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Investment company inflation busters

30 January 2018

UK Equity Income sector delivers 4.6% annual dividend growth and doubles capital value over 20 years.

Latest research from the Association of Investment Companies (AIC) into the performance of the UK Equity Income sector makes compelling reading for income-seeking investors in retirement who also want to build up a lump sum to potentially pass on to family. The data highlights the benefits of investment companies for long-term investors who want to achieve both capital growth and take an income.

Data from Morningstar shows that £100,000 invested in the average UK Equity Income investment company on 31 December 1997 would have generated an initial income of £3,831 in 1998 and then has grown every year to £8,951 in 2017. Over 20 years to 31 December 2017, the investor would have received a total of £125,122 in dividend payments. Over this time frame the average annual dividend growth was 4.6%, notably higher than the annualised RPI inflation figure of 2.8%.

Income received each year on £100,000 invested in average UK Equity Income investment company

Assuming the income generated was taken by the investor, the capital value of the £100,000 investment would have doubled to £200,744.

Capital growth of £100,000 portfolio invested in average UK Equity Income investment company (if all income taken)

Commenting on this data, Annabel Brodie-Smith, Communications Director of the Association of Investment Companies said: “The UK Equity Income investment company sector has not only provided investors with reliable, inflation busting income over 20 years, but also doubled the capital investment after all the income has been taken.

“Investment companies have significant structural advantages for income-seeking investors and their ability to squirrel away some of the income received each year to distribute in tougher times is a major benefit. For those investors who are prepared to take the risks, these figures make a compelling case for investment companies to be considered as part of a long-term income portfolio.”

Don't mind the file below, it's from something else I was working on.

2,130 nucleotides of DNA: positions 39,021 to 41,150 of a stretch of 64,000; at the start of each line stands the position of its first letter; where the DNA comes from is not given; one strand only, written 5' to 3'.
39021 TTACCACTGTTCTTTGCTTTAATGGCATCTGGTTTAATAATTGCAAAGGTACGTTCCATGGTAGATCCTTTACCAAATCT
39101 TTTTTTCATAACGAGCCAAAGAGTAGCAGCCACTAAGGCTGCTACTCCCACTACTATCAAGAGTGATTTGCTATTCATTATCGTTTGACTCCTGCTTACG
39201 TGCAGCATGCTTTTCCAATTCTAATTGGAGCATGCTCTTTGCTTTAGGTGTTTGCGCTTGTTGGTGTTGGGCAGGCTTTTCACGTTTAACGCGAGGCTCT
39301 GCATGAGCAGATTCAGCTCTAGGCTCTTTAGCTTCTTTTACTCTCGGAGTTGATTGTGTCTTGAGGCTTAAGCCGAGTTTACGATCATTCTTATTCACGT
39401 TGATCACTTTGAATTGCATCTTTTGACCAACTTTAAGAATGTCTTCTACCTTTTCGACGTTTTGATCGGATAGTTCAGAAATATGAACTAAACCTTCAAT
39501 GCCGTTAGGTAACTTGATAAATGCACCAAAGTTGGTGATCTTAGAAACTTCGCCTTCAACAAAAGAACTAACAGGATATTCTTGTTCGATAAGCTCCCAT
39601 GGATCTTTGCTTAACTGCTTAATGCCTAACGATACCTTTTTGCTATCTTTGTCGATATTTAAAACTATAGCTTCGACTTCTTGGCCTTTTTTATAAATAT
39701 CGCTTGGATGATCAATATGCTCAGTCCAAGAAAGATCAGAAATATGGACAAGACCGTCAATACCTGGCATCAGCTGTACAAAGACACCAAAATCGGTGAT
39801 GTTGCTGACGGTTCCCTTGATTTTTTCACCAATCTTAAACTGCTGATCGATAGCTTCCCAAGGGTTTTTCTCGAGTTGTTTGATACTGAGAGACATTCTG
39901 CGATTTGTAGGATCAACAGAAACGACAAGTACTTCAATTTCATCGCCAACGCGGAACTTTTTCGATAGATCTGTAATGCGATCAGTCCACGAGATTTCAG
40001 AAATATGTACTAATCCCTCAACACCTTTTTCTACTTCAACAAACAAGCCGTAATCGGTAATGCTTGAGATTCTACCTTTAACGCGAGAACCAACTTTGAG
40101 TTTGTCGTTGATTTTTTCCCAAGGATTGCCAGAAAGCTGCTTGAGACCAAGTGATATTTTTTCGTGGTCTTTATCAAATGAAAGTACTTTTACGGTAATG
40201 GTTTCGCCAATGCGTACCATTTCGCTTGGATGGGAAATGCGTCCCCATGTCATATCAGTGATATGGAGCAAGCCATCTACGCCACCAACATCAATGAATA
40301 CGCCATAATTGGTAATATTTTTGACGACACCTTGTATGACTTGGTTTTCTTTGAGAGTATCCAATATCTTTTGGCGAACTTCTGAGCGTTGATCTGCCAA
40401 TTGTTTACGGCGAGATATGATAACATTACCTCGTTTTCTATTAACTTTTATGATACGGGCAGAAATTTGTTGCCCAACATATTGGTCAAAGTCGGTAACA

£100,000 invested in the average UK Equity Income investment company at 31 December 1997 over 20 years

 

Capital value (£)

Income received (£)

31-Dec-98

105,716

3,831

31-Dec-99

109,327

4,043

31-Dec-00

114,837

4,245

31-Dec-01

117,216

4,422

31-Dec-02

91,163

4,578

31-Dec-03

104,657

4,779

31-Dec-04

121,839

4,825

31-Dec-05

143,803

5,115

31-Dec-06

172,270

5,570

31-Dec-07

145,817

6,336

31-Dec-08

86,982

6,874

31-Dec-09

108,114

6,912

31-Dec-10

128,892

7,043

31-Dec-11

125,198

7,212

31-Dec-12

140,919

7,594

31-Dec-13

177,153

7,864

31-Dec-14

174,461

7,990

31-Dec-15

176,666

8,423

31-Dec-16

182,972

8,516

31-Dec-17

200,744

8,951

Source: AIC using Morningstar. Includes all UK Equity Income members in the current universe with a 20-year history

For more information on how investment companies can help deliver a higher income, view the AIC’s guide: Looking for a little bit more?

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Notes

  1. Data is to 31 December 2017 based on the last official close price at the month end, on a % share price total return basis. No expenses taken into account. Source: AIC using Morningstar.
  2. The Association of Investment Companies (AIC) was founded in 1932 to represent the interests of the investment trust industry – the oldest form of collective investment. Today, the AIC represents a broad range of closed-ended investment companies, incorporating investment trusts and other closed-ended investment companies and VCTs. The AIC’s members believe that the industry is best served if it is united and speaks with one voice. The AIC’s mission statement is to help members add value for shareholders over the longer term. The AIC has 347 members and the industry has total assets of approximately £174 billion.
  3. Disclaimer: The information contained in this press release does not constitute investment advice or personal recommendation and it is not an invitation or inducement to engage in investment activity. You should seek independent financial and, if appropriate, legal advice as to the suitability of any investment decision. Past performance is not a guide to future performance. The value of investment company shares, and the income from them, can fall as well as rise. You may not get back the full amount invested and, in some cases, nothing at all.

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Media enquiries

Annabel Brodie-Smith
Communications Director
Tel: 020 7282 5580
annabel.brodie-smith@theaic.co.uk
@annabelbrodies
@aicpress

Elmley de la Cour
Communications Manager
Tel: 020 7282 5583
elmley.delacour@theaic.co.uk
@aicpress